This informal CPD article is Part 1 of the “Individual learning” provided by Vasilis Palilis director of WIDE Training Academy of the WIDE Services company.
Old Learning Theories
In these articles, we examine some of the "old" learning theories with emphasis on the points that have been confirmed by the newer ones. The article has 2 parts.
1. In the first part, "Old learning theories", we briefly discuss the approaches of Behaviorism, Cognitivism, and Cognitive constructivism.
2. In the second part, "Neuroscience View of Learning", we explore the newest theory of how we learn.
Let’s focus on the 1st part.
What is Individual learning?
By Individual learning, we mean the process by which an individual increases his/her knowledge. This process takes place within his/her social environment, interacting with it. In these articles, the emphasis is on the changes that take place in the individual, in the "mind" of the person.
For behaviorists, the mind is a "black box". In science and engineering, the term "black box" refers to a complex device for which we know the inputs and outputs, but not the internal structure or function. Behaviorists believe that the brain is so complex that we cannot understand it, so learning is related to the inputs (stimuli) and outputs (behavior) of the individual.
Particularly important was the perspective of B.F. Skinner who has defined learning as Behavior change and Operant conditioning. That is, we exist in some kind of environment that influences us with reinforcers, and our actions in that environment are a function of how we are rewarded or punished for our behavior. This results in some kind of learning, shaping or reinforcement of our behavior.
B.F. Skinner's most famous creation was the Learning machine. Among its advantages he listed the provision of immediate feedback, which is a timeless and ever-present educational demand. Some other characteristics of this machine were:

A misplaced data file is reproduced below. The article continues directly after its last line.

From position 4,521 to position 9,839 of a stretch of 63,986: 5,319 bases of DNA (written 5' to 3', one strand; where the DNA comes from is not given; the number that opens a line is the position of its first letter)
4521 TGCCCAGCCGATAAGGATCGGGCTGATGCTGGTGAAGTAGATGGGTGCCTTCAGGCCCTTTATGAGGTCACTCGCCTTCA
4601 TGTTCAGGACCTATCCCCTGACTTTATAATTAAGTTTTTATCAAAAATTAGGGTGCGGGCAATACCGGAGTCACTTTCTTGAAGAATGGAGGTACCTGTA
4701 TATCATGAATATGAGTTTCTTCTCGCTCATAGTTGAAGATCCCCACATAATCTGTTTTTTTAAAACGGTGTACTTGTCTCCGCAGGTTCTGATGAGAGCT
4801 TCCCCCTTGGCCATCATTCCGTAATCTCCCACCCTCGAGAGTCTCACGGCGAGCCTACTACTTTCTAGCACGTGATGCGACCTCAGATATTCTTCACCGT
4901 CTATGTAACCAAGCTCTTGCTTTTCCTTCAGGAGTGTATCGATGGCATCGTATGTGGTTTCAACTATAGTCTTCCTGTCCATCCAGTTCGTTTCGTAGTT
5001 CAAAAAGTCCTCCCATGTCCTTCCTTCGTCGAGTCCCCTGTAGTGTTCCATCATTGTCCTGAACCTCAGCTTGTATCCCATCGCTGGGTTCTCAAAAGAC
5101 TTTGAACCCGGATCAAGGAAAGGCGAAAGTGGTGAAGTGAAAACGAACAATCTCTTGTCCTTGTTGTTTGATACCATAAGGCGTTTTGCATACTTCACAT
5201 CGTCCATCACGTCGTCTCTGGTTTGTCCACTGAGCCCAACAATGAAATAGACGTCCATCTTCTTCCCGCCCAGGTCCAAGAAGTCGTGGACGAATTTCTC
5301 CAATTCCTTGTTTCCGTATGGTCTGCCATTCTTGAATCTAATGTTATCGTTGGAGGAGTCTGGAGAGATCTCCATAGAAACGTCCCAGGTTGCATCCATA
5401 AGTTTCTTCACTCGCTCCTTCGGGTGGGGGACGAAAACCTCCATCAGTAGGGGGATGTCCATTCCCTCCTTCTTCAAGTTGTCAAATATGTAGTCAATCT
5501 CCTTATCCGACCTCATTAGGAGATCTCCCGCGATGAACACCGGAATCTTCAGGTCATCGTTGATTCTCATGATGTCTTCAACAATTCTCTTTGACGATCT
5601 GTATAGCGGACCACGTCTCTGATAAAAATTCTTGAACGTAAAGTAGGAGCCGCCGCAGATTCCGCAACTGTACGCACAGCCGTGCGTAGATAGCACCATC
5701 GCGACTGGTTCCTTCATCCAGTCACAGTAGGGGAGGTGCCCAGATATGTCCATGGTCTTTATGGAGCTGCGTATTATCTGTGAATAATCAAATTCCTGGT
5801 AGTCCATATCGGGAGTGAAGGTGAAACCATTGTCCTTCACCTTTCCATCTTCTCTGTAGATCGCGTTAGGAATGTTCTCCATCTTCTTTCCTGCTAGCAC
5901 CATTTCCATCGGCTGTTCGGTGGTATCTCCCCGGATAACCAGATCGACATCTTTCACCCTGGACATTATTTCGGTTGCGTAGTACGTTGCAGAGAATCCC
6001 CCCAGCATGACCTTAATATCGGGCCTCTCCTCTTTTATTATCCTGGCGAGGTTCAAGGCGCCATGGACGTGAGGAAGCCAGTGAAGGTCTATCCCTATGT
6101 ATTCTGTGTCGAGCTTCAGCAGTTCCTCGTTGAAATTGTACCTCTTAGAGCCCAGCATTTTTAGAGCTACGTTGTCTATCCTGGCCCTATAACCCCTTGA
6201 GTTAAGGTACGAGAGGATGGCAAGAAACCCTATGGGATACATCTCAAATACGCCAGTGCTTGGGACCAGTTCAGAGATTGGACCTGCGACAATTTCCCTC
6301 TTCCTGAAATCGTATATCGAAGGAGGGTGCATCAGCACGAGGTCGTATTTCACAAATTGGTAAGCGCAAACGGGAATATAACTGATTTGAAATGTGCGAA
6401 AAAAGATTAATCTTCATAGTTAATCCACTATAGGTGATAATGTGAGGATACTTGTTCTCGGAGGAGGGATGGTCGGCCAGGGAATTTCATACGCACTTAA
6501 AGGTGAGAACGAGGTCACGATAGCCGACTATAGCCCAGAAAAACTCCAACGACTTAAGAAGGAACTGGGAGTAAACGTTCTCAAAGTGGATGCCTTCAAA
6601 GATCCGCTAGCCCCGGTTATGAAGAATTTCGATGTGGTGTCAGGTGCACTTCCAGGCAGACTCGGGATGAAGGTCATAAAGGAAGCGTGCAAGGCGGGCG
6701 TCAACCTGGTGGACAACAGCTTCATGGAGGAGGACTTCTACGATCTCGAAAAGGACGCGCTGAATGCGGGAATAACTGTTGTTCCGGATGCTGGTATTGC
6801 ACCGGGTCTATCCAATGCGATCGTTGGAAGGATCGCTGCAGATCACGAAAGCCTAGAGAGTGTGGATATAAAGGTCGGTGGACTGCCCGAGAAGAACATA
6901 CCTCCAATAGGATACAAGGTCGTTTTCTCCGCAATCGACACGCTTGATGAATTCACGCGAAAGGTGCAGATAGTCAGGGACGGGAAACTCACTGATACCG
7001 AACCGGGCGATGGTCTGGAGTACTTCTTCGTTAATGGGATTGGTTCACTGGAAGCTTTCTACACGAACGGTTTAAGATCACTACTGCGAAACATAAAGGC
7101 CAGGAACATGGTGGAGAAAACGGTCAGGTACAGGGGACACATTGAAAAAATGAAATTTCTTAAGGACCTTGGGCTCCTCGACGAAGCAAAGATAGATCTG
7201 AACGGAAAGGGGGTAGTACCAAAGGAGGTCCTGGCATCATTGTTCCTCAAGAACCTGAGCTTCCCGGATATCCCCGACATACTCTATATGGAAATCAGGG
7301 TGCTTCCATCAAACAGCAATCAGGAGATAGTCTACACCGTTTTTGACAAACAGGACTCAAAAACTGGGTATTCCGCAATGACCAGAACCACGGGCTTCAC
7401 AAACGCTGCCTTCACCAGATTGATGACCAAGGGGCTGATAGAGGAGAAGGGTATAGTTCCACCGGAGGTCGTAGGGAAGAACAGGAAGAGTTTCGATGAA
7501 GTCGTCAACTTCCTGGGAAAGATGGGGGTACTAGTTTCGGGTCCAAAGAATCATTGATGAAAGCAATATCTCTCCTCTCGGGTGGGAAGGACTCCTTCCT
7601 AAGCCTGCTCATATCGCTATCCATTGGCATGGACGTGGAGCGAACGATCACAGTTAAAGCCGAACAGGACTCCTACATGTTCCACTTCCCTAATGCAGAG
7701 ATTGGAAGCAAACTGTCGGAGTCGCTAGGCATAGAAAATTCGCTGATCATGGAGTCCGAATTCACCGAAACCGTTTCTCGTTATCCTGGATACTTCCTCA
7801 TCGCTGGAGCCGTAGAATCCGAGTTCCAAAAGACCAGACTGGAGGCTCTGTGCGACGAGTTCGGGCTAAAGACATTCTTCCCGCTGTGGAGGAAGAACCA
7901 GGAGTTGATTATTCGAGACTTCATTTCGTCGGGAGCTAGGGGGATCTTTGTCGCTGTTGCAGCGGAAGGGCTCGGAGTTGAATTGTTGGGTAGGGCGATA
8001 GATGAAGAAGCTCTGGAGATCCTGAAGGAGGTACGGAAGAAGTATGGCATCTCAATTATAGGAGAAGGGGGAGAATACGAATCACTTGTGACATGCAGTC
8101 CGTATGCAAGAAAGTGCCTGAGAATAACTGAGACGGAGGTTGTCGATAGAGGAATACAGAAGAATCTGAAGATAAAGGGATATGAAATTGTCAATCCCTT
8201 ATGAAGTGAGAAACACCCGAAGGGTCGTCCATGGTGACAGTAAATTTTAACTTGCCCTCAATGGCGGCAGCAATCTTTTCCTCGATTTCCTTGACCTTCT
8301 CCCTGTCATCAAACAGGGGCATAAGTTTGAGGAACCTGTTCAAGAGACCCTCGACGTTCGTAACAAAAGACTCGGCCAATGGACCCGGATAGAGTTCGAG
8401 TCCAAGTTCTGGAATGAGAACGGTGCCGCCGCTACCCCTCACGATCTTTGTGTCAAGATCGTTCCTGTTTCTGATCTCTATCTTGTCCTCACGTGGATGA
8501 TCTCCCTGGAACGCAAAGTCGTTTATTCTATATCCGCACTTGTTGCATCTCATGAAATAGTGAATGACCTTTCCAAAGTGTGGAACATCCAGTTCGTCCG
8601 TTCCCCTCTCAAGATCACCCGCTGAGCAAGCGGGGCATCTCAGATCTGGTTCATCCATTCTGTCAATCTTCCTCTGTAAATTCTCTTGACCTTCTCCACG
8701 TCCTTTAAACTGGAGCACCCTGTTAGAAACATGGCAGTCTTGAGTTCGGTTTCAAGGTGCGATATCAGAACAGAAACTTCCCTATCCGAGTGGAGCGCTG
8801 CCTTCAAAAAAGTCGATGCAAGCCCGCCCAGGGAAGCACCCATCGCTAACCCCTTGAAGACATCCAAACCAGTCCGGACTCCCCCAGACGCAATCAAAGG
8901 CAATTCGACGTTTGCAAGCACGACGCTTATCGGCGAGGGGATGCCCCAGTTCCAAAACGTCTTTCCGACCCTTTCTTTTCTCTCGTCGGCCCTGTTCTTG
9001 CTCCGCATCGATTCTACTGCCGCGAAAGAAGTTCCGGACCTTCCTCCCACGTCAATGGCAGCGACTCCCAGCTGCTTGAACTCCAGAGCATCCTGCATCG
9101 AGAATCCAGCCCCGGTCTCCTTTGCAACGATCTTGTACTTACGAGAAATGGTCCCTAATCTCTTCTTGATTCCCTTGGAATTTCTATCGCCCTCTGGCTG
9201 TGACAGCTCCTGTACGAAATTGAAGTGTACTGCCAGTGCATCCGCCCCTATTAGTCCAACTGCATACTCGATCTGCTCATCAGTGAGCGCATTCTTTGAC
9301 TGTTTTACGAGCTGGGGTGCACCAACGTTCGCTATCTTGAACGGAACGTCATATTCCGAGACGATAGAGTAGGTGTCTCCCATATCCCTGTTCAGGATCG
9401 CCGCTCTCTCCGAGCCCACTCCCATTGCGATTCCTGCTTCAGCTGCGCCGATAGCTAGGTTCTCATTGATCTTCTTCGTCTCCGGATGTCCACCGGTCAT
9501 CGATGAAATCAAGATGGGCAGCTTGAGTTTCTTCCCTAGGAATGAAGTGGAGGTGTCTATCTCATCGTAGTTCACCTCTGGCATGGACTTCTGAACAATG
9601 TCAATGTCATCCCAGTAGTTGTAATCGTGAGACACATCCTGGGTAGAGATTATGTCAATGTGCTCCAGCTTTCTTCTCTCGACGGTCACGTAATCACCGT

- The importance of accepting error as a motivation for increased participation in the educational process
- The importance of personalizing the educational process based on the needs of the learner
- The function of the program's creator as a teacher "behind the scenes"
Cognitive psychology accepts that there are inner mechanisms of human thought and processes of cognition that are causally related to our physical actions. Cognitivism puts forward a variety of concepts involved in information processing, metacognition, the idea that thinking or learning itself is primarily a cognitive activity that occurs in our heads and that knowledge itself is organized in this learning process.
The notion of schema or a schematic approach to learning emerges new ideas are considered, synthesized or combined with existing ideas to expand our existing schema.
A variety of techniques are presented for teaching based on this theory, Robert Gagne's nine instructional events constitute a prime example. Robert Gagné published the first edition of his book “The Conditions of Learning (1965)” in which he proposed nine events of instruction that provide a sequence for organizing a lesson. These events remain the foundation of current instructional design practice, represent desirable conditions in an instructional program, and increase the probability of successful learner achievement in the program. The events are:
1. Gain the attention of the students
2. Inform students of the objectives
3. Stimulate recall of prior learning
4. Present the content
5. Provide learning guidance
6. Elicit performance (practise)
7. Provide feedback
8. Assess performance
9. Enhance retention and transfer
Cognitive constructivism focuses on the idea that learning is related to the stage of human cognitive development and is the interconnection of new information with existing mental schemas, modifying them (or not) to incorporate the new information. Cognitive constructivism comes from the work of Jean Piaget and his research on children's cognitive development.
The process of learning and development according to this model is essentially based on the concept of equilibrium, which is the state where mental schemas are in tune with the information flowing from the environment and are fairly static and adaptive. Periodically, when we encounter something that disturbs or negatively affects the equilibrium, we move to patterns of assimilation or accommodation to take and acquire these new elements.
And as stated here by Piaget, his central philosophy was that "All structures are constructed .... Nothing is given in the beginning except some limiting points on which all the rest is based. Structures are not a priori given in the human mind nor in the external world as we perceive or organize it."
Jean Piaget's approach was a catalyst in the development of learning theories. It is certain that the earlier theories are now of limited application by themselves, but without them it is likely that the newer ones would not have had a base to act as a starting point!
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